A mathematician might find his feelings engaged by certain questions. Sir Andrew Wiles was passionate about Fermat's Last Theorem from the age of about ten, I believe. (Say, by contrast, that he took little interest in statistics. Perhaps statistics even disgusts him.) Does any of this "corrupt the purity of the logic" of his (rather long) answer to the question how to prove Fermat's Theorem? No, it just powered his interest in mathematics. Besides, why isn't it possible to be inspired and motivated by a thought or an ideal? The ten-year old Wiles had the thought, 'I will prove the Theorem', and this motivated him and engaged his feelings - and the grown-up Wiles did prove the Theorem. The purity of his logic was perhaps even assisted by his passion.

I am a philosophy student that doubts philosophers; I can't write papers, or at

I am a philosophy student that doubts philosophers; I can't write papers, or at least trying to make the connections emerge from details is damn near the hardest thing I've ever done. I have the right ideas (that I am sure of) and I can talk philosophy (intersbujective exp. confirms this) but my papers fall into detail etc. (No one has ever said, WOAH this paper should be published). But even when, one night, I curse the very subject matter and damn it all to hell, I wake up the next morning prepared to try again. But still, at night I try to cast the dead weight from my shoulders in despair. Question: if one's temperament is philosophic should they steer away from academic philosophy? Question 2: Should the person who falls in love with wisdom only to damn her at night continue to make the effort, indeed, should one rule out a life-long marriage with the enticing specimen?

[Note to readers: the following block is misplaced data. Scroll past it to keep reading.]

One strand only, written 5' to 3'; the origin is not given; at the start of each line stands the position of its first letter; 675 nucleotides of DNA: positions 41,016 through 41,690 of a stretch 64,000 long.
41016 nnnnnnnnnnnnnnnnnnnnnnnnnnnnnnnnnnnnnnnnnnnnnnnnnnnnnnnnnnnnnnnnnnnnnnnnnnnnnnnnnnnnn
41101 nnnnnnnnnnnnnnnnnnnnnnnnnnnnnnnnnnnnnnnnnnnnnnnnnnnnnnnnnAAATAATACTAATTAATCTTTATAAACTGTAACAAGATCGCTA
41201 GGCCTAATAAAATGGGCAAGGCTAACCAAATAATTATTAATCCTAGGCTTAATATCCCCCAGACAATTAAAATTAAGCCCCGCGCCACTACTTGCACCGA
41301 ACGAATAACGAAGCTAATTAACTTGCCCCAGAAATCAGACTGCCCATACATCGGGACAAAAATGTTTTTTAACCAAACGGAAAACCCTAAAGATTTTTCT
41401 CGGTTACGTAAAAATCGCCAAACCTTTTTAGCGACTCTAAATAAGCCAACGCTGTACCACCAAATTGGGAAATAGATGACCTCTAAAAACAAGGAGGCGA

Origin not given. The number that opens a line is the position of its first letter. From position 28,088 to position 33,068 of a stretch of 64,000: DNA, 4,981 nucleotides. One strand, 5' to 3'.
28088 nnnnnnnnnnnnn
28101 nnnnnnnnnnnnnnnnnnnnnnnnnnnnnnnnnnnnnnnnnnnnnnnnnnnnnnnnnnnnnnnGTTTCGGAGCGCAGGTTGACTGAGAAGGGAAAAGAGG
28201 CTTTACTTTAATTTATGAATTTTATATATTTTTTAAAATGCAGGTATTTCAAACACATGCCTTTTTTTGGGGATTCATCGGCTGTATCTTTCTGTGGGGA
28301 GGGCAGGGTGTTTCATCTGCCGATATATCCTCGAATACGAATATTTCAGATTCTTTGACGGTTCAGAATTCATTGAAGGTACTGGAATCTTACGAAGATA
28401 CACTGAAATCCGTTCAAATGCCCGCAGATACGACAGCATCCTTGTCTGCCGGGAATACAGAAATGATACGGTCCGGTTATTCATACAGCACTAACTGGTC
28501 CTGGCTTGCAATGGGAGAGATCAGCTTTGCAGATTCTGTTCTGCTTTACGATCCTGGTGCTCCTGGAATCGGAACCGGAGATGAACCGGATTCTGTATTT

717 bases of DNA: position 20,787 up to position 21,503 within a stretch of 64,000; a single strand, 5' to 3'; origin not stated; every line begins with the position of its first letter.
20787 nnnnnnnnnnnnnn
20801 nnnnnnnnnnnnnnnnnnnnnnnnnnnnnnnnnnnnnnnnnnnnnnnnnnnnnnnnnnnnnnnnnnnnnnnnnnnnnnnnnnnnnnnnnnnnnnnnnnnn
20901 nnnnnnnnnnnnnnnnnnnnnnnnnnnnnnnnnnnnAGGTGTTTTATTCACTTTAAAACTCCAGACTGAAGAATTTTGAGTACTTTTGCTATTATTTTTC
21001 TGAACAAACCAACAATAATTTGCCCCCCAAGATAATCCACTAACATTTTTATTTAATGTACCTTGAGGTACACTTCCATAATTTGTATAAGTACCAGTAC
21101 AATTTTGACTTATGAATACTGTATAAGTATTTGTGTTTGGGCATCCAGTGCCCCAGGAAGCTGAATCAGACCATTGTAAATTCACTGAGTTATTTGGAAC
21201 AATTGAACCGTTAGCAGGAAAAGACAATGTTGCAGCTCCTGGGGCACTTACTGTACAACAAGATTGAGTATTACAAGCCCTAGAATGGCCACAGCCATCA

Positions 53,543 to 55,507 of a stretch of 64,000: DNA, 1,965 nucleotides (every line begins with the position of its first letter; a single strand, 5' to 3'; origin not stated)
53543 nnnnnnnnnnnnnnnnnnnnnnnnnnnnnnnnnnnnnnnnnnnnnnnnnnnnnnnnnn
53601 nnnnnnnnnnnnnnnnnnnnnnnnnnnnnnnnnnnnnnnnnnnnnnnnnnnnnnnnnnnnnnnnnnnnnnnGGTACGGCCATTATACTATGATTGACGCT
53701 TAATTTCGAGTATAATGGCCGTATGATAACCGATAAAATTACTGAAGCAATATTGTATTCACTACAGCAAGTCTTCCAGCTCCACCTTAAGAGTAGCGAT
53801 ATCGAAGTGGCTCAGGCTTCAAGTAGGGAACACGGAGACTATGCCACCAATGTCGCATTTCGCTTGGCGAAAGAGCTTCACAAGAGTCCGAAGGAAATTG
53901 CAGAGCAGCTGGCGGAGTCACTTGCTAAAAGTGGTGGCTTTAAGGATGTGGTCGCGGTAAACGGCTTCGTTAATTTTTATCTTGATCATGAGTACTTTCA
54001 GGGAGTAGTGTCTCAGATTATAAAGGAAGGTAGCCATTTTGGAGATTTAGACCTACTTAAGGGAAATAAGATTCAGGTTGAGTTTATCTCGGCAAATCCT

Answer to Q1: Why should a person who loves philosophy not steer towards academic philosophy? The better one knows her the more she has to offer, such as fascinating arguments. Answer to Question 2: If you are in love with someone, you really should marry that person, other things equal, no? Philosophy can be difficult sometimes, even temperamental, but she is not mad.

Answer to Q1: Why should a person who loves philosophy not steer towards academic philosophy? The better one knows her the more she has to offer, such as fascinating arguments. Answer to Question 2: If you are in love with someone, you really should marry that person, other things equal, no? Philosophy can be difficult sometimes, even temperamental, but she is not mad .

Although they cannot pretend to have "solved" the problem of induction,

Although they cannot pretend to have "solved" the problem of induction, scientists have no qualms whatsoever about making inductive inferences in their work. Likewise, I take it that judges and lawyers agree that murder is a terrible crime, even if they are at a loss to explain why one's death is a harm to one. Why is it that we feel totally comfortable in going about the various activities of human life, even when there are (seemingly) gaping holes in the philosophical theories which are supposed to underwrite or justify those activities?

It is not obvious to me that we - we philosophers, that is - do feel totally comfortable about the activities of human life. We worry about induction, whether death is an evil because it deprives us of some good, and so on. But there is no absolute requirement to worry, and most people don't. And that is perfectly rational. In just the same way, I am not worried at all about the fact that I have no idea why gravity works. I can walk happily about on the surface of the earth without really understanding why I don't fly off it. Physics is a specialist activity that most people don't need. We don't have to understand too much of it to go about our daily lives without a lot of intellectual discomfort. But we can if we want, or we can try to!

It is not obvious to me that we - we philosophers, that is - do feel totally comfortable about the activities of human life. We worry about induction, whether death is an evil because it deprives us of some good, and so on. But there is no absolute requirement to worry, and most people don't. And that is perfectly rational. In just the same way, I am not worried at all about the fact that I have no idea why gravity works. I can walk happily about on the surface of the earth without really understanding why I don't fly off it. Physics is a specialist activity that most people don't need. We don't have to understand too much of it to go about our daily lives without a lot of intellectual discomfort. But we can if we want, or we can try to!